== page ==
Tuesday, March 8, 2011
Figure 1: British destroyer HMS Charity off the coast of Korea while covering Operation "Fishnet," which was intended to destroy North Korean fishing nets in an effort to reduce Communist forces' food supplies. Photograph is dated 16 September 1952. Official US Navy Photograph, now in the collections of the National Archives. Click on photograph for larger image.
Figure 2: HMS Charity, date and place unknown on the original photograph, although the background is probably the Island of Malta. Royal Navy Photograph. Click on photograph for larger image.
Figure 3: British Commonwealth destroyers moored off Yokosuka, Japan, after returning from combat patrols in Korean waters. Photo is dated 26 January 1951. The ships are (from left to right): HMAS Warramunga (Australian destroyer, 1942); HMS Charity (British destroyer, 1945) and HMAS Bataan (Australian destroyer, 1945). Official US Navy Photograph, from the collections of the Naval Historical Center. Click on photograph for larger image.
Figure 4: PNS (Pakistani Naval Service) Shah Jahan (formerly HMS Charity) underway circa 1959, location unknown. Official photo from the Pakistani Navy. This photograph was reproduced in "Jane's Fighting Ships, 1961-62 edition." Click on photograph for larger image.
Figure 5: Soviet Osa I class missile boat, similar to the Indian Navy’s Vidyut class missile boats that attacked the Pakistani Navy’s Shah Jahan on 4 December 1971 during the Indo-Pakistan War.
HMS Charity was a 2,520-ton, C-class destroyer that was built for the British Royal Navy by John Thornycroft & Company at Woolston, Southampton, England, and was commissioned on 19 November 1945, shortly after the end of World War II. The ship was approximately 363 feet long and 36 feet wide, had a top speed of 37 knots, and had a crew of 186 officers and men. Charity was armed with four 4.5-inch guns, six 40-mm guns, four 2-pounders, several 20-mm cannons, four 21-inch torpedo tubes, and four depth-charge throwers plus two racks of depth charges, for a total of 96 depth charges.
After spending five years in the post-World War II Royal Navy, Charity played an active role in the Korean War. Charity was part of the British Commonwealth naval forces (made up of English, Australian, New Zealand, and Canadian warships) sent to Korea to assist United Nations ground forces in pushing back the North Korean invasion of South Korea which started on 25 June 1950. Charity participated in blockade, escort, and bombardment missions on both sides of the Korean peninsula. Although tedious, blockade duty proved critical in preventing the communist forces in North Korea from obtaining much of the vital food and munitions they needed. Also, Charity and many escort ships like her, steamed very close to the North Korean coastline, providing gun support for the Allied troops on land. But this also made them perfect targets for communist shore batteries. Many Commonwealth warships came under fire from communist coastal batteries, but fortunately few were hit. Charity made it through the Korean War without sustaining any major damage.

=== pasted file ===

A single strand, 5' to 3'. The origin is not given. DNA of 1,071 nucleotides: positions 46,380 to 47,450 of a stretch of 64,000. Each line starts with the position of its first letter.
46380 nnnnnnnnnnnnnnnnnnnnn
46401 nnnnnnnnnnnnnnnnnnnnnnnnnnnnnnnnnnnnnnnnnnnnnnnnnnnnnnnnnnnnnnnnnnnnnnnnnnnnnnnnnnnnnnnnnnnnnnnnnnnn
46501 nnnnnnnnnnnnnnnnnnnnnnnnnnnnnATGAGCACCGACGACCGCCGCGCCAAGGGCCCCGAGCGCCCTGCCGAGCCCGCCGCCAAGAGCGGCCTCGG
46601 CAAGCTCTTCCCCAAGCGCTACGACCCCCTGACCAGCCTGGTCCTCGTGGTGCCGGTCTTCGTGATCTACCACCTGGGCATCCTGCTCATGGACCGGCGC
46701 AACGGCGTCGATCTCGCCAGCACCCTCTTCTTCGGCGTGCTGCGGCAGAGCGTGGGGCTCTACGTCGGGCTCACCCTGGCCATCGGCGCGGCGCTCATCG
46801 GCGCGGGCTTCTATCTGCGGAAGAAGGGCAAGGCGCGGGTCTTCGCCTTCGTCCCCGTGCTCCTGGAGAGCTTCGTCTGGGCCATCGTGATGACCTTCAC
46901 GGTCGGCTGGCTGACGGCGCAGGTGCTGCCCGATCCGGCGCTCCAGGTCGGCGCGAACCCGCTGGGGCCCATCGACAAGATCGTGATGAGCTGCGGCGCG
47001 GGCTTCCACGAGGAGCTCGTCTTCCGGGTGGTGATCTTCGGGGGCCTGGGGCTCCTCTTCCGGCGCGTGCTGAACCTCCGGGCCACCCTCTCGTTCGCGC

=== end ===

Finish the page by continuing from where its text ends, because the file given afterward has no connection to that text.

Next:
After the Korean War, Charity spent a few more years in the Royal Navy before being sold to the United States Navy on 16 June 1958. She was overhauled and modernized at the shipyard of J. Samuel White in Cowes, England, under a US contract and was then transferred to the Pakistani Navy as part of the Military Aid Program (MAP) between the United States and Pakistan. The ship was renamed Shah Jahan (which literally means “Emperor of the World”) by the Pakistani Navy and was officially transferred on 16 December 1958.
For the next 13 years, Shah Jahan provided useful service for the Pakistani Navy. But on 3 December 1971, war erupted between India and Pakistan. On the night of 4 December, the Indian Navy launched “Operation Trident,” which was a naval attack on the main Pakistani naval base at Karachi, Pakistan. That evening, a small Indian assault group consisting of three Vidyut class missile boats (which were slightly modified versions of the Soviet Osa I class missile boat) and two Arnala class frigates (similar to the Soviet Petya class) approached Karachi. The Indian missile boats went ahead of the frigates and steered towards Karachi harbor while managing to avoid Pakistani reconnaissance aircraft and patrol vessels along the way. Roughly 70 miles south of the harbor, the Pakistani Shah Jahan was escorting the ammunition ship MV Venus Challenger and the two ships blundered right into the path of the oncoming Indian missile boats. The Indian missile boats spotted the two Pakistani ships and fired a salvo of Soviet-made SS-N-2 Styx missiles at them. The Venus Challenger was hit and the ammunition on board the ship blew up. The ship disintegrated and sank in minutes. At least one, possibly two, Indian missiles slammed into Shah Jahan. The resulting explosions critically damaged the destroyer, but the ship somehow managed to stay afloat. During this same attack, the Pakistani destroyer PNS Khaibar and the minesweeper PNS Muhafiz (which were on patrol near Karachi) were also sunk. No Indian warships were lost or even damaged during this very successful operation.
The severely damaged Shah Jahan was towed back to Karachi but was declared a total loss and had to be scrapped. The ship was built shortly after World War II, served proudly during the Korean War, and was destroyed in yet another war off the coast of Pakistan. But Shah Jahan’s loss, along with the other Pakistani ships that were lost on 4 December 1971, was notable for yet another reason. Operation Trident was the first time ship-launched missiles were used between India and Pakistan and it was also the first time naval warships were sunk in that region since those two countries obtained their independence from Great Britain. As a result of this major victory, India celebrates Navy Day annually on 4 December to commemorate Operation Trident.
Posted by Remo at 8:22 AM